This fear of loss of mental control permeates the film. Though Roberto is the film’s protagonist, one of the great characteristics of Four Flies on Grey Velvet and numerous other giallo films is their willingness to destabilize traditional notions of subjectivity. This tendency manifests itself most readily in giallo films through their liberal use of subjective camera, where the killer’s hidden identity remains a mystery because all the camera shows is black-gloved hands, wielding a glinting, silver blade. In Four Flies on Grey Velvet, Argento has fun transgressing established boundaries of subjective gaze. In a scene midway through the film, the killer turns on the old man, murdering him to eliminate confederates in the conspiracy against Roberto. Argento’s subjective camera is in the killer’s point of view as a black-gloved hand picks up a blunt object from the table, and brings it down on the back of the old man’s skull. Argento then jumps into the subjectivity of the old man as he looks up from the floor, seeing the blunt instrument crash down on the front of his head. It moves back into the killer’s eyes once more as the old man defiantly spits blood onto the camera lens, and then back into the old man’s point of view as the killer (who remains out of his and the camera’s field of vision) finishes the job, and blood pours down from the top of the frame, completely covering the camera’s eye.
In a scene like this, the camera identifies both with killer and victim, making the audience complicit in the fracturing subjectivity of the characters within the narrative. In this moment, the result is an immersive experience in the brutality of violence, as the camera visualizes both aggression and submission. This is pure Hitchcock — think back to Spellbound (1945), which, in the space of a single shot, climaxes with Dr. Murchison’s (Leo G. Carroll) gun first pointed at Dr. Constance Peterson (Ingrid Bergman) as he threatens to shoot her, and ends with the villain turning the gun towards himself, the camera and the audience before pulling the trigger. In giallo films, though the body is at risk of mutilation and penetration, the mind is also vulnerable to destruction. Roberto, whose entire life as a rock and roll drummer is about keeping time and establishing a rhythm that is easy to follow and predict, the destabilization of routine and order inflicted upon him by the mysterious blackmailer and killer is almost more consequential than any physical harm he could suffer. If he were killed, Roberto would simply lose his life. If he loses his mind, he loses everything.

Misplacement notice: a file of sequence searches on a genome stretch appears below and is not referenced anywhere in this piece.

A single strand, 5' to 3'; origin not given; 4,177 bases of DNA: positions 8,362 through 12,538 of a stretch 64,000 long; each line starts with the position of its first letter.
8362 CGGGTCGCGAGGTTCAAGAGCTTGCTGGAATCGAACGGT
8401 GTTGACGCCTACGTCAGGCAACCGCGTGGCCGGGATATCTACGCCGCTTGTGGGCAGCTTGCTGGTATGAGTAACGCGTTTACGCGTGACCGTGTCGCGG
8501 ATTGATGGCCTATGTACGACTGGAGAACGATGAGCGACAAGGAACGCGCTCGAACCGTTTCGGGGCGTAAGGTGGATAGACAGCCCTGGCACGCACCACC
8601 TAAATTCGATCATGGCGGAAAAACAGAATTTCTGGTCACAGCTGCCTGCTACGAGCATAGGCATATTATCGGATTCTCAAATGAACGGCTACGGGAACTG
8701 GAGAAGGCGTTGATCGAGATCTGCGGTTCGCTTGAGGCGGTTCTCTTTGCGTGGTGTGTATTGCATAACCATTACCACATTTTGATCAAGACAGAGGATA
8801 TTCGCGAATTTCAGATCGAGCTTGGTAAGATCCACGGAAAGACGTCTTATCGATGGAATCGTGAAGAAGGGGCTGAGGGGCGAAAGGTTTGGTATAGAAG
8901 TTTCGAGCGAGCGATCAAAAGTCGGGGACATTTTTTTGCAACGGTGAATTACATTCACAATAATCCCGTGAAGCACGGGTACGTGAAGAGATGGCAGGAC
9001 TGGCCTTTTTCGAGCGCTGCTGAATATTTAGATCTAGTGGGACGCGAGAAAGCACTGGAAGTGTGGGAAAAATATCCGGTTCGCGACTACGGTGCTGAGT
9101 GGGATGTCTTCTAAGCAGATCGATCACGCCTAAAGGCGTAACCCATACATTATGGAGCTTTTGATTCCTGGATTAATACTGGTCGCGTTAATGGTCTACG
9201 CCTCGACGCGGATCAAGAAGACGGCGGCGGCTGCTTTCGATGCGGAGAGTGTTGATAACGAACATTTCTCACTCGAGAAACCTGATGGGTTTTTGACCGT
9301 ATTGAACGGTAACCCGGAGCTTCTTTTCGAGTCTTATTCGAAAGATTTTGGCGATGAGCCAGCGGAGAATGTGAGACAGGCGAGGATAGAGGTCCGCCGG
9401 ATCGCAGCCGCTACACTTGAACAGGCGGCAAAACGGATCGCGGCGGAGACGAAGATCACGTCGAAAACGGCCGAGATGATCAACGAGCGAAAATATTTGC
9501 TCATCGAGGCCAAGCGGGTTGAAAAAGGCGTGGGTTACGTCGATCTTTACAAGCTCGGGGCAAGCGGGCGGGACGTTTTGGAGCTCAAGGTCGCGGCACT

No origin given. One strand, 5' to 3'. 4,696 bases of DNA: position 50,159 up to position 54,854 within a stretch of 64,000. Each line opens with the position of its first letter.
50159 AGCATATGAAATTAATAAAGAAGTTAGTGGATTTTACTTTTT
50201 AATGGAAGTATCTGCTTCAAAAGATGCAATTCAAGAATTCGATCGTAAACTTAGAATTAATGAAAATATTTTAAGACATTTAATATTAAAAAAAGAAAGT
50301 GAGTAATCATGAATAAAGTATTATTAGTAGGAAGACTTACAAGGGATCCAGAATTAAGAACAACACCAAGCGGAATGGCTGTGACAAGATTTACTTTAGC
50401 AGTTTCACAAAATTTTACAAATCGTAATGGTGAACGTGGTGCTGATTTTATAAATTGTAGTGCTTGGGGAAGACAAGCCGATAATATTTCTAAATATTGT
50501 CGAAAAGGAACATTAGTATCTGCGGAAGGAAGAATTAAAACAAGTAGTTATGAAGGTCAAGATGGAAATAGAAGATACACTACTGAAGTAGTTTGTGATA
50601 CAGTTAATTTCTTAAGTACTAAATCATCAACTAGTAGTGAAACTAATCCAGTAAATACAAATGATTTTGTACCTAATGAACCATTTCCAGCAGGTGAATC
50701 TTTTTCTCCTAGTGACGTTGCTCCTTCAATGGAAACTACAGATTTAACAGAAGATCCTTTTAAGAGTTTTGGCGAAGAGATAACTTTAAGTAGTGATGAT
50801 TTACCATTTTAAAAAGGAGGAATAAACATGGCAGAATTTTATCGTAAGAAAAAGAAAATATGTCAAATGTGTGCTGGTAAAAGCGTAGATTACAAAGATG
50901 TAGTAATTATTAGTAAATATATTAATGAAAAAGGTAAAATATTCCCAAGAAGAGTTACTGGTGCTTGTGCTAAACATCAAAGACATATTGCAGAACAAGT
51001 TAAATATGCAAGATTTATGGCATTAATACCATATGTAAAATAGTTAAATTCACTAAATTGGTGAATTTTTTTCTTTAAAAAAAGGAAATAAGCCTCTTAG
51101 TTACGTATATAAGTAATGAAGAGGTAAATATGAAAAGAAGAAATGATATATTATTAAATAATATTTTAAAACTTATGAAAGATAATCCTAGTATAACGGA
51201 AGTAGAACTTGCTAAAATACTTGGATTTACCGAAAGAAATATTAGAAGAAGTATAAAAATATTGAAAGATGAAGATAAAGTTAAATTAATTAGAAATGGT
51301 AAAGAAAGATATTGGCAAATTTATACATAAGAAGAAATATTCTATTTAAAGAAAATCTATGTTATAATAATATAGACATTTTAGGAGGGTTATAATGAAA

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In giallo films, the world surrounding the characters is a reflection of their fracturing subjectivities. Dalia (Francine Racette), Nina’s cousin, who becomes Roberto’s lover after Nina leaves him partway through the film, is stalked through her apartment by the killer — it is her lifeless eyes that see the four flies on grey velvet that ultimately yield the identity of the murderer. Her apartment becomes a dark, nightmarish space where the threat of physical violence lurks around every corner. She hurries up the stairs into the dimly lit upper level of her flat, and the shadows in the stairwell look like sharpened teeth pointing down at her. She hides in an armoire, propping the door open just enough to see into the room; the shaft of light that sneaks in recalls the shimmering knife blade of the black-gloved giallo killer, both in this and in subsequent films in the genre.
Above all, Argento is a visual and aural stylist, and the style that would carry him into his later films deepens here, with flourishes of freewheeling experimentation. As Dalia cautiously goes up the stairs into the apartment, he cuts suddenly to a close-up of Dalia’s ringing phone, with Roberto on the other line. He cuts back to Dalia, but the phone isn’t heard. He smash cuts back to the close-up of the phone twice more, each time jarringly capturing the contrast between the silence of Dalia’s room and the deafening noise of the phone in its own shot. In the space between these shots, Argento’s cutting pattern calls attention to the clash of spaces, each respectively representative of danger and security. After the killer discovers Dalia hiding in the armoire, the gloved hand slashes at her forehead, and she tumbles down the flat’s steps. Instead of a traditional shot at the top or bottom of the staircase, Argento’s camera looks down at Dalia’s flat-back face and shoulders, riding all the way down the stairs, her head bouncing off each one. Visualize The Dude floating down the lane in his Busby Berkeley dream sequence in The Big Lebowski (1998), but instead, it’s Dalia, surfing backwards down a dark stairwell.
Argento would follow up Four Flies on Grey Velvet with more, and better, giallo films. However, the value in revisiting this one is not only its rarity — many of his other films are more well-known and much easier to find — but its illustration of Argento solidifying his own giallo vision. The 1971 movie is a strong example of Argento’s developing visual style, but also his growing skill in using those stylistic techniques to articulate themes (if not an entirely cogent plot or consistent, well-drawn characters). Like his bcset, besieged, beleaguered protagonist Roberto, Argento is trying to solve his own mystery; Four Flies on Grey Velvet is an important clue.
Brian Brems (@BrianBrems) is an Assistant Professor of English and Film at the College of DuPage, a large two-year institution located in the western Chicago suburbs. He has a Master’s Degree from Northern Illinois University in English with a Film & Literature concentration. He has a wife, Genna, and two dogs, Bowie and Iggy.